Ha’amonga ‘a Maui
A Stonehenge-esque monument which was built for the 11th Tu’i Tonga acts as a gateway to the ʻesi maka faakinanga (stone to lean against), which was the King’s throne at the time. Some legends even suggest that Tongans were giants many centuries ago, and that they carried these stones to make the monument what it is today.
Three-Headed Coconut Tree
It is said and believed that this is the only coconut tree with three separate crowns in all of Tonga, or even the whole of the Pacific. Something as unnatural as this is worth being able to say “Have you ever seen a three-headed coconut tree before? No…? Well, I have.”
The blowholes are majestic if you go at high tide. We made the mistake of going at low tide, however, seeing water shoot out of the blowholes and the way that reefs have formed is a sight to behold. Locals also sell handmade jewellery, tapa cloths and carvings that represent Tonga strongly here.
This had to be one of the highlights of our trip. If you ever want to see real life HD images of sapphire oceans, colourful fishes, cliff tops that stream the horizon, white sand beaches with crystal clear waters, then this is definitely the place you want to be. It’s a sight to behold and something that a camera lens will never capture. Definitely a “live through your eyes” moment.
If you’re a water baby, this is also the perfect location. With a huge rock that has been shaped out by crashing waters and reefs where you can swim with fish, it makes you feel as though you are one with the ocean.
Jetty in the City
Keeping with the theme of swimming, if you live near town in Nuku’alofa, there is a jetty that you can walk to that the locals use daily. Just be really care if you’re super tall like I am and jump in feet first and break your toe! Make sure you go at high tide too.
Glimpses of the Present
Driving around Nuku’alofa
Just travelling on the back of a truck also meant that we got to see Tonga as it is today, real and raw. After seeing the destruction of Cyclone Gita, we got to really feel and see what the people of Tonga had to withstand and still need to repair, however, we really felt grounded and humbled by just how much Tonga has continued to thrive and ensure that the plantations and life continues as normal. It was a humbling moment.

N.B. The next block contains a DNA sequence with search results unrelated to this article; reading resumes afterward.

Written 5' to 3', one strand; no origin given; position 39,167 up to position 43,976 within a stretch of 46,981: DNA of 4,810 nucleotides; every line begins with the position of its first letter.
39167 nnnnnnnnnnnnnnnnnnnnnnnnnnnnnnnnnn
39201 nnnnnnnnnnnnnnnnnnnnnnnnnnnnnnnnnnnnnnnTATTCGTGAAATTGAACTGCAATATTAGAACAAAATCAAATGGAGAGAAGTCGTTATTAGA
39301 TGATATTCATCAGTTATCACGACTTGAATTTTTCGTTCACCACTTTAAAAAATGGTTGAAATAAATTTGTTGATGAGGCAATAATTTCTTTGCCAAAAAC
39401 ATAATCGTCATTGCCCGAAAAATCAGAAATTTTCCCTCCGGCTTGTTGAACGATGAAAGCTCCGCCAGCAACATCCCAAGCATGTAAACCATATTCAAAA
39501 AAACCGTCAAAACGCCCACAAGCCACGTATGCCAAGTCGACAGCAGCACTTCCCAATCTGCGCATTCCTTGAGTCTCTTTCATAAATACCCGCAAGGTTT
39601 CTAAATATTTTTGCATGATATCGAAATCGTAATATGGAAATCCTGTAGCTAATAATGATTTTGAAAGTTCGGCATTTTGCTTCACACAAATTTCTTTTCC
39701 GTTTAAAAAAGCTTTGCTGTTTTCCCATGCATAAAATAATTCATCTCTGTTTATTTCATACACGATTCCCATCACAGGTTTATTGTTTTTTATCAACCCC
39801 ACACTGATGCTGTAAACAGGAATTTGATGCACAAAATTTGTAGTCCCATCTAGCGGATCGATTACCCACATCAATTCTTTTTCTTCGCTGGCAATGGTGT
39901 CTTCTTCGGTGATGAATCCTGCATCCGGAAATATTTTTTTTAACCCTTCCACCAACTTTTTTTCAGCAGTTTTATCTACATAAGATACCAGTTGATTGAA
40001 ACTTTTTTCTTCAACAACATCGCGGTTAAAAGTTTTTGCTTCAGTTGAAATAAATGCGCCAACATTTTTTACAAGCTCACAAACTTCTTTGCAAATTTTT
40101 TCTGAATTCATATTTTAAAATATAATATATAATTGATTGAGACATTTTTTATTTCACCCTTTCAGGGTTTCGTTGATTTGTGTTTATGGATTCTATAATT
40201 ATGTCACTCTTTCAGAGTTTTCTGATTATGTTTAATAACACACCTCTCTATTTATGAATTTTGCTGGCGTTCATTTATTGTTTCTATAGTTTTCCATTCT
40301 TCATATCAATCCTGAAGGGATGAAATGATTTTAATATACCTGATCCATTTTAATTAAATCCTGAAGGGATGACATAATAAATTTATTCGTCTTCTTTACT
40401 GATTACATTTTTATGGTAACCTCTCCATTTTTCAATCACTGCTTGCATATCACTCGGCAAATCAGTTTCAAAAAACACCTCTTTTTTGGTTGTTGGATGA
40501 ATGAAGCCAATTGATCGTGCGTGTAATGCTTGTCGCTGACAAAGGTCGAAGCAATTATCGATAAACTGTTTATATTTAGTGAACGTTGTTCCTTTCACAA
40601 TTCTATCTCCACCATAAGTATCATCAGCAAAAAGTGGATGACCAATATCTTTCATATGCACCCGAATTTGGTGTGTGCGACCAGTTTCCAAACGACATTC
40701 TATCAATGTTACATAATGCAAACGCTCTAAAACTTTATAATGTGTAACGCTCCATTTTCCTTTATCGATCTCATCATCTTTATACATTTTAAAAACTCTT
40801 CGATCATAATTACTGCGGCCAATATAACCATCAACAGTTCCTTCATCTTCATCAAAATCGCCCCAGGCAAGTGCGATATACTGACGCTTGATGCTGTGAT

Need a Coffee fix, try Tupu’anga Café?
A café run by Alipate and Emeline who source their own beans from local crops in Tonga and have their own factory where they roast their own coffee beans and make homemade Manioke and Kumala chips. Pate and Eme used to live in Auckland, and now run the café sourcing the local dairies, bakeries and convenience stores with their chips.
Their coffee is sooooo good that they even supply you with raw coconut sugar too. Coffee with extra benefits.
Where can I put my boogie shoes on?
If you’re someone who seeks the nightlife, then there are a number of bars that you can go to and enjoy some island beats, more recent music or mixes by DJ Noiz than I recommend that you go to RELOAD!!! It’s almost like a central hub for the locals and even tourists. The friendly staff are always willing to help and give a calming vibe that will keep your mind at ease
Tonga has enriched my life, deepened family bonds and given me reasons to go back more often and continue to learn and grow a side of my heritage which we had lost. Tonga also gave me an opportunity to understand conversations that were spoken in Tongan and be able to respond back. Thankfully, we were allowed to respond in English.
Every moment I hold is one that you wouldn’t be able to capture through a lens, only through your eyes. The whole experience of Tonga has helped myself and my family remember to never take anything we have here in New Zealand for granted.
Take the chance and let the islands speak to your soul and spirit.